Here is the gang getting ready to leave our hotel in Gillette, Wyoming.
As we were leaving Gillette we passed the Crazy Woman Campground. Not surprisingly, the campground was full.
Outside of Gillette we saw a huge rail yard. Using higher order math, Chad estimates that there were over 400 locomotives parked in the yard. We rode by them for over 10 minutes. I have written an angry letter to BNSF management protesting the misuse of their capital funds.
Peddling along the tracks we noticed a bunch of propane tanks. We learned that propane is used to keep the switches from freezing. Very interesting although Heiser already knew this.
At Moorcroft, Wyoming we turned north. Dino was there to greet us. I thought he was a Brontosaurus but now he is an Apatosaurus. It is all so confusing.
About 15 miles north of Moorcroft, the scenery changed to hills, ponderosa pine and grass.
As we crested a ridge we could see a monolith jutting up into the sky – Devils Tower.
Fifteen miles later we arrived near the base. In 1875 a white guy named the butte Devils Tower when his interpreter reportedly misinterpreted a native name to mean “Bad God’s Tower”. The Indians really called it Bear Lodge Butte. It was the first United States National Monument (1906).
Indian lore says that a group of girls went out to play and were spotted by several giant bears, who began to chase them. To escape the bears, the girls climbed atop a rock, fell to their knees, and prayed to the Great Spirit to save them. Hearing their prayers, the Great Spirit made the rock rise from the ground towards the heavens so that the bears could not reach the girls. The bears, in an effort to climb the rock, left deep claw marks in the sides, which had become too steep to climb. Those are the marks which appear today on the sides of Devils Tower. When the girls reached the sky, they were turned into the stars of the Pleiades.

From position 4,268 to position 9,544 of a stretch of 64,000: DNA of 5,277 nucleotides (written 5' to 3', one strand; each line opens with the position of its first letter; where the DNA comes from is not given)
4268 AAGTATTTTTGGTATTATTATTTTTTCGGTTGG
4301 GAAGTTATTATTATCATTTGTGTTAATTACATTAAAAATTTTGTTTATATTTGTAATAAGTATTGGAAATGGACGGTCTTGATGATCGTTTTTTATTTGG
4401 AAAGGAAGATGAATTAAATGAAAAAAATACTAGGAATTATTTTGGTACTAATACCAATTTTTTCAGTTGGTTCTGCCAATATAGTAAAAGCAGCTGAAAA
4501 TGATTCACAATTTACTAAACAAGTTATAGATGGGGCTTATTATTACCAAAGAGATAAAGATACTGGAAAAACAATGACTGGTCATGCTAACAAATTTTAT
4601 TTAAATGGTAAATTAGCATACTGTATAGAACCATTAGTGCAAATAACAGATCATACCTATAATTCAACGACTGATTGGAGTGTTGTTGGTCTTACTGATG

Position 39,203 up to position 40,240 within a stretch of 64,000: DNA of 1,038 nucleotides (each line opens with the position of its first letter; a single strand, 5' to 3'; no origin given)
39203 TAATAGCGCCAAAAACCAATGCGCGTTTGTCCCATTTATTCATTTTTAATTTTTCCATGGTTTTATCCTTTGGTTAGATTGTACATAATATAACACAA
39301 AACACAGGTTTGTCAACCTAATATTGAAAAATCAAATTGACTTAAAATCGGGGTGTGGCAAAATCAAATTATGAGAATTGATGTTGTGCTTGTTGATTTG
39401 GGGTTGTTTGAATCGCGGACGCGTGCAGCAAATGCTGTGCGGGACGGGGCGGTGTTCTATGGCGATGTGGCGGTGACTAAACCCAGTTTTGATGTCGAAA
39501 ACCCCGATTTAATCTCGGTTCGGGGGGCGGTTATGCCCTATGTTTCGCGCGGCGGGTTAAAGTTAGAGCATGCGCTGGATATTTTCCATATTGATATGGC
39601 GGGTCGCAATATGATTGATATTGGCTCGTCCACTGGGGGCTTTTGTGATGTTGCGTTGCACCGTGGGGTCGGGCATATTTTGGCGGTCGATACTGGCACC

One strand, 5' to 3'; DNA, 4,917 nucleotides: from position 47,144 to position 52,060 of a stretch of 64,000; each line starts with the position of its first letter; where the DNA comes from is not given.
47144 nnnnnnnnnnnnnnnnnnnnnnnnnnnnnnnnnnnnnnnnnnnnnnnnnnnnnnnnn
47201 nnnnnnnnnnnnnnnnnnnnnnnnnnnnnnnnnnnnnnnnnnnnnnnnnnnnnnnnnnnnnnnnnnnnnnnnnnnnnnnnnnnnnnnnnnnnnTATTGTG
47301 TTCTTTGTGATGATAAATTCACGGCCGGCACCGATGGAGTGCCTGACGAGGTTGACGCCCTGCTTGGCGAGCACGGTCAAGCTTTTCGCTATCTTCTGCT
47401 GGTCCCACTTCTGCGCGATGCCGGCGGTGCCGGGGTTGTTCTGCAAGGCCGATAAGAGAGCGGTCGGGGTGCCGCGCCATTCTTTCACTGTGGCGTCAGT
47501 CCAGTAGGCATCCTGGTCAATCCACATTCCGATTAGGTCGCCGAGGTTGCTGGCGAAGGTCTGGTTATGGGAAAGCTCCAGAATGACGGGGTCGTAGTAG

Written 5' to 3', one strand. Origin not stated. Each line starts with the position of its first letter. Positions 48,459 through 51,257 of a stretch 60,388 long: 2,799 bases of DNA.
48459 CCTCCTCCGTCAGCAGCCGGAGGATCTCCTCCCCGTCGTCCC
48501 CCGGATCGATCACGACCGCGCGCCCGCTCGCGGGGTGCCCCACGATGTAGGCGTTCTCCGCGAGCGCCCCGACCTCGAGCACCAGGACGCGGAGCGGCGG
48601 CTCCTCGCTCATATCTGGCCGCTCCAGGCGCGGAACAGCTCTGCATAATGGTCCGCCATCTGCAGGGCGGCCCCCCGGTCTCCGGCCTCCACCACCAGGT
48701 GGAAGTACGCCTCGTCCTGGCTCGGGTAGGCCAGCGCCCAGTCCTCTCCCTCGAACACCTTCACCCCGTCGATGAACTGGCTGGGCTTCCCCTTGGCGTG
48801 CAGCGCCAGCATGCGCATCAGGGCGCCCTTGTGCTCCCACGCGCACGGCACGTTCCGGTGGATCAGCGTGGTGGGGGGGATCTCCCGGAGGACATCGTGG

Devils Tower is 867 feet (265 m) from summit to base. It is impressive! Michael – hundreds of climbers scale the rock each summer. That is also impressive.
Finally – Devils Tower wouldn’t be complete without the chicken.
Tonight we are staying in Hulett, Wyoming. It has old west, biker bar vibes.
Herb found one bar that had food but they closed the kitchen at 5 pm. So we showed up at 4 pm and ate dinner early. They hung their clothes on a moose head. Very handy!
- Gillette to Hulett, Wyoming.
- Distance: 72.2 miles (116 km)
- Climbing: 2037 feet (621 m)
- Temperature: 54 – 83°F (12 – 28°C)
Chad Saves the Day Again
While peddling along Chad noticed a blinking light on the shoulder. Herb’s red blinkie had fallen off. Good eye Chad!
Chad almost always has a meat stick sticking out of his panniers.
We ate lunch near the Devils Tower. More western biker bar vibes.
These people are either looking for a geocache or bicycle parts.
One thought on “Day 22 Crazy Woman Campground”
Propane is used to keep the switch free of ice and snow. We used to use smudge pots that had to be filled on a regular basis. Also had to chip the ice and snow out of the switch, some of the best days of my life 🙄 . Keep riding guys it’s been great following you all!!